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IU teaming with feds to 'know' hacker 'enemies'

IU teaming with feds to 'know' hacker 'enemies'
IU teaming with feds to 'know' hacker 'enemies'

Forwarded from: William Knowles 

By Allie Townsend
Indiana Daily Student
November 09, 2005

Security monitors developed by IU Pervasive Technology Labs are
currently being used by the Federal Department of Defense as a tool to
beat terrorist hackers.

The mantra, "Know Your Enemy," is the drive behind the development of
these security monitors by the international HoneyNet Project, a
non-profit organization committed to maintaining and developing
internet security and giving free access to the public.

Starting in 1999 as a loose band of security researchers, the HoneyNet
Project has now spread to a global effort for understanding and
stopping potential attempts to influx computer networks funded in part
by the National Intelligence Council. The IU Pervasive Labs are
entering their fourth year as members of the HoneyNet team, designing
key components to some of the Project's biggest developments -- many
of which are being used by the federal government.

"It is my understanding that (the government) is doing pilot studies
now on some of HoneyNet's projects," said Researcher for the Advanced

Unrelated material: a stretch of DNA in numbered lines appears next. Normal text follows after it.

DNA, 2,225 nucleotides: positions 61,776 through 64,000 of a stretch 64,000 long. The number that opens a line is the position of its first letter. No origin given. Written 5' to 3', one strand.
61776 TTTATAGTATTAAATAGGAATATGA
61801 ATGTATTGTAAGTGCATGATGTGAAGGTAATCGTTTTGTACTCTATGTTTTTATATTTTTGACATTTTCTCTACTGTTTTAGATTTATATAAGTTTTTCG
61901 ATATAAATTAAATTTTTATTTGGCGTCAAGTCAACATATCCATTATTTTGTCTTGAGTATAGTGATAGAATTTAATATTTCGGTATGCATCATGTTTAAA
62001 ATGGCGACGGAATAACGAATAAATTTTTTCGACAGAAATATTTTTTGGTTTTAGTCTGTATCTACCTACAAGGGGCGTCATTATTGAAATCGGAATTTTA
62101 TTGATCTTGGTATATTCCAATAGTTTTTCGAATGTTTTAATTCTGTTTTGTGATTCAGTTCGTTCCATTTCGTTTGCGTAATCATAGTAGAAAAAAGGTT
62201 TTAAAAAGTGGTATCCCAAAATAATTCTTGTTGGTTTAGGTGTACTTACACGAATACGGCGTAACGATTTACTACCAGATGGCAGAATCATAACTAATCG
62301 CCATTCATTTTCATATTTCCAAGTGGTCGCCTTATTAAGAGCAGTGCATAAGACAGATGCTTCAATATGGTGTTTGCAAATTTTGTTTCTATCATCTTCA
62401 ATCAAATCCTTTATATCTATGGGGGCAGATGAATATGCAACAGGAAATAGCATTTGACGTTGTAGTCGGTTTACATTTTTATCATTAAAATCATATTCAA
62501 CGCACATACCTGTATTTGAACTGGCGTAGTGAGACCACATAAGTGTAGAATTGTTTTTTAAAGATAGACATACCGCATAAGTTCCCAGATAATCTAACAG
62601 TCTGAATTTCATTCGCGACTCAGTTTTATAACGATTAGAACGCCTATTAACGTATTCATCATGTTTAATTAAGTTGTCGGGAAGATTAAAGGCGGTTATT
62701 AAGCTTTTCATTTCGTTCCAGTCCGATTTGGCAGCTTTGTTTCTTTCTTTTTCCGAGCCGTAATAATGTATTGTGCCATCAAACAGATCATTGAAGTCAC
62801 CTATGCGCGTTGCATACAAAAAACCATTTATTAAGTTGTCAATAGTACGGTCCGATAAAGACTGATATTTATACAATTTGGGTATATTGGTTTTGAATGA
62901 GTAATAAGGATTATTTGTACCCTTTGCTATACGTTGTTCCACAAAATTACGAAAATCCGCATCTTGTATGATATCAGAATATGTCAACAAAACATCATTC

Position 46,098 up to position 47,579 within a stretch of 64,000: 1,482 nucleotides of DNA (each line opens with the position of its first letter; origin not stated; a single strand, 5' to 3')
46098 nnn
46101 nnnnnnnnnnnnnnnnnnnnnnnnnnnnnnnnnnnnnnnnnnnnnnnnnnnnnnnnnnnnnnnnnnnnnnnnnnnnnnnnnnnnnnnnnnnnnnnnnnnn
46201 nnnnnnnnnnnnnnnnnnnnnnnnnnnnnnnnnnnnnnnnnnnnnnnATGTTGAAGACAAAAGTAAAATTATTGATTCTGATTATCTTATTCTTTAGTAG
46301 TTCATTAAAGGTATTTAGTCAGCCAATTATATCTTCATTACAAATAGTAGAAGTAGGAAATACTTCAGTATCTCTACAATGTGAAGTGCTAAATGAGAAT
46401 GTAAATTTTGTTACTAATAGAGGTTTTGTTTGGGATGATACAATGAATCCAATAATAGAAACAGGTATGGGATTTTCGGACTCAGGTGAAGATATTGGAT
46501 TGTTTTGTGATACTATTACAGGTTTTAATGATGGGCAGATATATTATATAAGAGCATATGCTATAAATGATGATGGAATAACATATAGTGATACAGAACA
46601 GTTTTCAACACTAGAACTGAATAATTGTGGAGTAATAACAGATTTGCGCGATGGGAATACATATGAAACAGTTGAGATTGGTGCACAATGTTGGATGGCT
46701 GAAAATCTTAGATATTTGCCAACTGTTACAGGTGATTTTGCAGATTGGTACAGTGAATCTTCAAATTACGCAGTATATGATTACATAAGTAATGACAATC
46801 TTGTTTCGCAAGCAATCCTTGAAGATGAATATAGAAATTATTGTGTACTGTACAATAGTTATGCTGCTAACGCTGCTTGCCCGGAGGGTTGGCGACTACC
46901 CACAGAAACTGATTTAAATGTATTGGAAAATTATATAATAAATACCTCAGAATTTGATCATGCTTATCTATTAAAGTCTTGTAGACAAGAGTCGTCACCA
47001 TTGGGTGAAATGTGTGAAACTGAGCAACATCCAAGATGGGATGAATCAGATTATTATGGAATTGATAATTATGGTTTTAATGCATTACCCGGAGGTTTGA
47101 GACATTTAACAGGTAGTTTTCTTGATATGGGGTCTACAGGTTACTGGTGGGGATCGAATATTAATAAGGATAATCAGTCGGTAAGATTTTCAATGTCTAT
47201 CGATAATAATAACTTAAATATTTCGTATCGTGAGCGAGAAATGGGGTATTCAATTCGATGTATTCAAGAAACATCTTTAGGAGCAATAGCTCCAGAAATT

Network Management Lab Ed Balas. "Some of the other components have
been used by the FBI in different investigations."

According to, HoneyNet's primary purpose is to
capture extensive information about cyber threats through a highly
controlled network -- one that can control and monitor all activity
that happens within it.

A need for this information came after hackers and other network
intruders started to impose threats on a personal and national level.

"We started seeing a good number of worms and we just started to look
strongly into security," Balas said. "We needed to know what should be
done to keep networks running efficiently."

One of the components born in the IU labs is Sebek. Designed by Balas,
Sebek is an operating system enhancement developed to watch intruders
once they break into a system. Information such as this could allow
the government to track an intruder and mislead them with false

Knowledge, stresses Balas, is the biggest defense against

"What we are doing won't stop anything from happening," Balas said.  
"What it does is help us understand the risks. There is a lot of doubt
in the security world, but what you want to know is how to apply the
knowledge that you find."

=A9 2000 Indiana Daily Student

"Communications without intelligence is noise;  Intelligence
without communications is irrelevant." Gen Alfred. M. Gray, USMC - Computer Security, & Intelligence - 

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